Background: Cancers of the head and neck still are detected mostly at an advanced stage, especially pharyngeal cancers.
Methods: To study the impact of patient and professional delay on survival, the authors collected the data from 84 patients with pharyngeal cancer. In addition to clinical data from the tertiary care center, the authors evaluated the data from the first medical visit in primary care before the diagnosis of malignancy had been made.
Results: The patients who had a patient delay of 2 months or more had a significantly higher relative hazard of death (HR; HR, 2.5; 95% confidence interval (CI), 1.39-4.38) compared with the patients with less than 2 months of patient delay. This risk was significant among the patients with oropharyngeal (P = 0.008) and nasopharyngeal cancer (P = 0.03), but not in those with hypopharyngeal cancer (P = 0.56). In contrast, there was no relation between professional diagnostic delay and prognosis. Advanced stage (International Union Against Cancer [UICC] TNM; Stage IV vs. Stage I-III; HR, 3.19; CI, 1.61-6.35) and age (> or = 65 vs. < 65 years; HR, 2.47; CI, 1.32-4.62) also were associated with an impaired prognosis.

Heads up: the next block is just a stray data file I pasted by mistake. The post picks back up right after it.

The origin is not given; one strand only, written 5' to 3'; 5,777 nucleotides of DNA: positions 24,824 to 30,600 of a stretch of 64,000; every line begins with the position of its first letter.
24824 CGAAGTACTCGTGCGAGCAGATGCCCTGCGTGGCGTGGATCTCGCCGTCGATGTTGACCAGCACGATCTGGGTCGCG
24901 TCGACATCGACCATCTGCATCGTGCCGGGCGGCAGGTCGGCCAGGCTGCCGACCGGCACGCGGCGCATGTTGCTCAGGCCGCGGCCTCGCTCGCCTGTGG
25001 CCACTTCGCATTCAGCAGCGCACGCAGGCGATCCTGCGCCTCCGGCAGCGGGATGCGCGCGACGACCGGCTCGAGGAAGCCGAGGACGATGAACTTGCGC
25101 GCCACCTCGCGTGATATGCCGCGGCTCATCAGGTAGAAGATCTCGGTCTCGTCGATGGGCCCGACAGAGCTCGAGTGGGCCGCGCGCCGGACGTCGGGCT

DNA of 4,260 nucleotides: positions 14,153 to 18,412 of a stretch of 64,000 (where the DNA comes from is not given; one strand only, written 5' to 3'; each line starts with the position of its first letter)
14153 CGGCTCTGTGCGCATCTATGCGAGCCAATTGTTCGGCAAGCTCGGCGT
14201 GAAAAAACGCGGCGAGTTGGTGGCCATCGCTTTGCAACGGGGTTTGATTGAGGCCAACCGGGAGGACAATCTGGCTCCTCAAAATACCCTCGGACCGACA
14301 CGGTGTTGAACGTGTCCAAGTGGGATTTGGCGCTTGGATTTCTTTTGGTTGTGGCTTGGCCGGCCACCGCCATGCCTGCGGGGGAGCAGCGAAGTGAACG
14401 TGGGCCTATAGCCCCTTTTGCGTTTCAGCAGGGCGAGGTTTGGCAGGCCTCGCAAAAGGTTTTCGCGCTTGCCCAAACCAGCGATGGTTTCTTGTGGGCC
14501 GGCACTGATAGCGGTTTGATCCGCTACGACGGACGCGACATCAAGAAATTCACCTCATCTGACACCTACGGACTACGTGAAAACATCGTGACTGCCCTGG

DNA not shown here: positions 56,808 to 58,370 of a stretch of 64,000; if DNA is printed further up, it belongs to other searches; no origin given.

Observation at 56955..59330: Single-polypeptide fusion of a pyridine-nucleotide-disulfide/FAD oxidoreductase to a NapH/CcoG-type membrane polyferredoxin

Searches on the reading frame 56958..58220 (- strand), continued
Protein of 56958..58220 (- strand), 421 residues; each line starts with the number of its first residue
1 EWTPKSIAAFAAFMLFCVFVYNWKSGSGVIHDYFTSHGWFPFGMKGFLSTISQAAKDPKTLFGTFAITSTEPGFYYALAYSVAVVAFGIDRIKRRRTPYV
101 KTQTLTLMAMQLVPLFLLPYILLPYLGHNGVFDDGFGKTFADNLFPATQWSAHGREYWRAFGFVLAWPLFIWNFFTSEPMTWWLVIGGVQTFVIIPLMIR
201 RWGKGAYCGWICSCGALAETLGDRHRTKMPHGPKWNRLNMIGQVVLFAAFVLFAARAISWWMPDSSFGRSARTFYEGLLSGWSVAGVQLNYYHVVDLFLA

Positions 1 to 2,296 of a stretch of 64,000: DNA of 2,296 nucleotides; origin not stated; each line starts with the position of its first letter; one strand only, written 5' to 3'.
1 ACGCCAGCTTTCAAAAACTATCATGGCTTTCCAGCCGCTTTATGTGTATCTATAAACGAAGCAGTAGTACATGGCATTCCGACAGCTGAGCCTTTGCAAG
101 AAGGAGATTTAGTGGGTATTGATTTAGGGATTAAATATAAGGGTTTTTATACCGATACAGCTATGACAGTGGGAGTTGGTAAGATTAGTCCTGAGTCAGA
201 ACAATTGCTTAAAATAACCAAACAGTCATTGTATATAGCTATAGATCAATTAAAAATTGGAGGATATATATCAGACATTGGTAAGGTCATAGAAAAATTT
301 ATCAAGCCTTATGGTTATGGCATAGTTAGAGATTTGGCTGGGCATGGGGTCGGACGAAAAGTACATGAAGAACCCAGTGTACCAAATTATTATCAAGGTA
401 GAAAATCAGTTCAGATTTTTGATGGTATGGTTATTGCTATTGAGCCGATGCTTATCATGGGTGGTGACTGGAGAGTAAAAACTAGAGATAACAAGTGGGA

Conclusions: Shortening of patient delay would substantially improve survival in pharyngeal cancer, but this goal seems difficult to attain because symptoms emerge late in pharyngeal cancer, and no specific symptoms or patient characteristics were related to a long patient delay. Professional delay does not have an impact on survival in pharyngeal cancer.
Copyright 2001 American Cancer Society.